FIGHTING HATE SPEECH AND TERRORIST PROPAGANDA ON SOCIAL MEDIA IN GERMANY: ‘LESSONS LEARNED’ AFTER ONE YEAR OF THE NETZDG LAW

Alexander Ritzmann, The Program on Extremism at George
Washington University
. This paper, part of the Legal Perspectives on Tech Series, was commissioned in
conjunction with the Congressional Counterterrorism Caucus.

Introduction
Over the course of 2015 and 2016, Germany had accepted around one million refugees, most from the Middle East. A right-wing anti-migrant backlash ensued, leading to a dramatic increase of crimes often committed by Germans who had no prior affiliation with extremist right-wing groups. On social media, hate speech proliferated, targeting both refugees and government officials who were deemed responsible for Germany’s open immigration policy. At the same time, the online propaganda and recruitment efforts of the so called “Islamic State” (IS) were at their peak and several IS-claimed terrorist attacks were committed within the European Union and Germany.

In 2016 and 2017, the German federal government initiated an investigation into online activities that violated Article 130 (incitement to hatred and Holocaust denial) and Article 86a (use of symbols from unconstitutional organizations) of the penal code, and violations against the Youth Protection Act. The organization mandated with the investigation reported 200 pieces of content per tested social media company (SMC).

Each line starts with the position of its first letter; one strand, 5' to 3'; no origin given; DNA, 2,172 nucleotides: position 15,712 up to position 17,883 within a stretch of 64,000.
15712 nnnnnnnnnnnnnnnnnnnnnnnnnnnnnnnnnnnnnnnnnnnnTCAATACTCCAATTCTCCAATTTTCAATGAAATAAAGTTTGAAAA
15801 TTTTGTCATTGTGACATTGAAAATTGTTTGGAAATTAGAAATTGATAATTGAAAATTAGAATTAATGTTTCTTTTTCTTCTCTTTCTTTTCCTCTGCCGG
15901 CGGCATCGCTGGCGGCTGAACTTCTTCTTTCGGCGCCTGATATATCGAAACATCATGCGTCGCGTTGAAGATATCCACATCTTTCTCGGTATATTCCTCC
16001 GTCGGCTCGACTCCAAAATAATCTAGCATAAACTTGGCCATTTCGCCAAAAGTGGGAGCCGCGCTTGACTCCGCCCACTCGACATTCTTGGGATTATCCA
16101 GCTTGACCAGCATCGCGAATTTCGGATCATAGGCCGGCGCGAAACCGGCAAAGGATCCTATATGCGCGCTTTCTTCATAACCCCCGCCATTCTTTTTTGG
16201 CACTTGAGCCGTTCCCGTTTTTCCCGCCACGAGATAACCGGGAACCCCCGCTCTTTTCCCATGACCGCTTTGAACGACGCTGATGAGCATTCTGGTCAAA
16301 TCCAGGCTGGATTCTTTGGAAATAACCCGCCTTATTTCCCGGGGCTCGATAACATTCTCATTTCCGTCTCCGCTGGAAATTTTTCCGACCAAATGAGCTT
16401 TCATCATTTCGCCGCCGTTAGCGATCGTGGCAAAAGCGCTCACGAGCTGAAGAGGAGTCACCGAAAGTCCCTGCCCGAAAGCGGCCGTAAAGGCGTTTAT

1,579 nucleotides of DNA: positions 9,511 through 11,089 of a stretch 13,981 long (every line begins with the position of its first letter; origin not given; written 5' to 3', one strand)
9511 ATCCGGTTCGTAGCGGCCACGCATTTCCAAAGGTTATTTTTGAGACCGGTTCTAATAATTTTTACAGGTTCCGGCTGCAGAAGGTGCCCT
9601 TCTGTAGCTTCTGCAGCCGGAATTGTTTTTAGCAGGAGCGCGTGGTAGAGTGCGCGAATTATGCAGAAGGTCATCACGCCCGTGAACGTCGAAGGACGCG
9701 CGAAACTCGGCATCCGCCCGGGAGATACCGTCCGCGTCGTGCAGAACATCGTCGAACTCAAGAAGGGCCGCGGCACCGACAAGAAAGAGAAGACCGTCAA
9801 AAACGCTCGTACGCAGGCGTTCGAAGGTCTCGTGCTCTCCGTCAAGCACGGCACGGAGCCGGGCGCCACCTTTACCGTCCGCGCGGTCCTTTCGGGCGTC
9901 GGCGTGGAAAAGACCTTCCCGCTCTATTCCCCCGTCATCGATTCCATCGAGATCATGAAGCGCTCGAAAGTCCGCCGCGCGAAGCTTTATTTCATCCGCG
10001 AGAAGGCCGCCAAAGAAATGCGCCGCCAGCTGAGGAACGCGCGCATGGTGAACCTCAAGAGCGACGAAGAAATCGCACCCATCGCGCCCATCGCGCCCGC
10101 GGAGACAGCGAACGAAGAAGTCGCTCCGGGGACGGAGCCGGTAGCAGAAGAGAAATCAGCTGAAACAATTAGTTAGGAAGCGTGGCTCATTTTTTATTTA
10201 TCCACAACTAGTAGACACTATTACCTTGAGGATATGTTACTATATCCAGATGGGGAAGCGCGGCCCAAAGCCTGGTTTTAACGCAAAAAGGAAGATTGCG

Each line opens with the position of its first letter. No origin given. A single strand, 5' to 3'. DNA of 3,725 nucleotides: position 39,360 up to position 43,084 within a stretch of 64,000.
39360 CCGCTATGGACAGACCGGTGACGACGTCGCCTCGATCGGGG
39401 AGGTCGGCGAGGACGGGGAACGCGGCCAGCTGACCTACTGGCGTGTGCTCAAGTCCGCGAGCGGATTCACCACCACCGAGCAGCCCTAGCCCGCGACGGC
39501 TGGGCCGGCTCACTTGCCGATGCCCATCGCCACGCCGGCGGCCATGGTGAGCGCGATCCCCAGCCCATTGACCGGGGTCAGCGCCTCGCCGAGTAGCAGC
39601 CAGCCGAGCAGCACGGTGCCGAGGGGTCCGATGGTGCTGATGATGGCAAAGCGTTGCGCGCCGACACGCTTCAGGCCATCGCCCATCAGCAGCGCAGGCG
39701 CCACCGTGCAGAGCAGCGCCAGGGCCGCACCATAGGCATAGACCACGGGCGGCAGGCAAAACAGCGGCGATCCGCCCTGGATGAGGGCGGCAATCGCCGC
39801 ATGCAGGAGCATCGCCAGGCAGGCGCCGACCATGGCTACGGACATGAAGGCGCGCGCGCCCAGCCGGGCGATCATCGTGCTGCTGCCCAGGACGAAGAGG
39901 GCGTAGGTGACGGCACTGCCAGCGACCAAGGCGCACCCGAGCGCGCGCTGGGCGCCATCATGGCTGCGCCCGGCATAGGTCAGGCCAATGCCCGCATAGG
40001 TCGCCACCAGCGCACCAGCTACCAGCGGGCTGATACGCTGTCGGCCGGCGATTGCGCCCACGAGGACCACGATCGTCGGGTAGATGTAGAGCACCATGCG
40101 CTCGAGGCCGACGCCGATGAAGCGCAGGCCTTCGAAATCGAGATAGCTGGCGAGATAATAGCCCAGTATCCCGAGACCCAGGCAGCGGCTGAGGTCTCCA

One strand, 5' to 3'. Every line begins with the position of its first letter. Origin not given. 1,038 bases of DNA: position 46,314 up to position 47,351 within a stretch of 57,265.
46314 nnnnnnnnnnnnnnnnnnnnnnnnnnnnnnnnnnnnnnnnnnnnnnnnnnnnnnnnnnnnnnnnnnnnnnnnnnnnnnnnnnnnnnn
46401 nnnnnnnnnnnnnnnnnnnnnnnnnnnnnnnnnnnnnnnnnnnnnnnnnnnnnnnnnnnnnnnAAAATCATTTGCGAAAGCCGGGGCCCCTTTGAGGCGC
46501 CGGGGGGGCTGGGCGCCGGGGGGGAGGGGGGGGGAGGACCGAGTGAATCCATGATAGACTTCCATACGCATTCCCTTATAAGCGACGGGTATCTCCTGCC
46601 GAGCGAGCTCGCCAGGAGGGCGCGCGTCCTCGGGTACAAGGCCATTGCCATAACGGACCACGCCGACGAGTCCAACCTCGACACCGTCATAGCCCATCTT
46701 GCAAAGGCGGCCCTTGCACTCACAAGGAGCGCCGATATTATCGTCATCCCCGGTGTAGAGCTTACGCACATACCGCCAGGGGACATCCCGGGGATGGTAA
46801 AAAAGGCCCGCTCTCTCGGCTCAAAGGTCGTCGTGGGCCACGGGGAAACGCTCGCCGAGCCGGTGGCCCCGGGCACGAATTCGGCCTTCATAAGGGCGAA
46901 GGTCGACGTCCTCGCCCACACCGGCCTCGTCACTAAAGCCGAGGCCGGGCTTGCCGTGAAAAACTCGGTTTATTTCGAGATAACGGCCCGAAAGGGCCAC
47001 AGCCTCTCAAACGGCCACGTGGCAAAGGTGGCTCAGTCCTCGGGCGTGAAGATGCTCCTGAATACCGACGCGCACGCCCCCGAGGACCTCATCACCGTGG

Facebook removed 39%, YouTube 90% and Twitter 1%. Looking solely at content
removed within 24 hours of being flagged, the rates fell to 31% for Facebook, 82% for YouTube and 0% for Twitter.
Realizing that social media failed their own community standards and did not police their networks effectively in respect to illegal activities, Germany’s Network Enforcement Act, or NetzDG law, was introduced on May 16, 2017 and passed several weeks later. The short period for deliberation in the Bundestag was criticized heavily.
Federal elections were held in September that year so it appeared that for the governing coalition of the Christian Democrats (CDU) and Social Democrats (SPD), speed was more relevant than deliberation. The law was passed virtually unanimously among the CDU and SPD. The Free Democrats (FDP) and the party “The Left” voted against, the Greens abstained.

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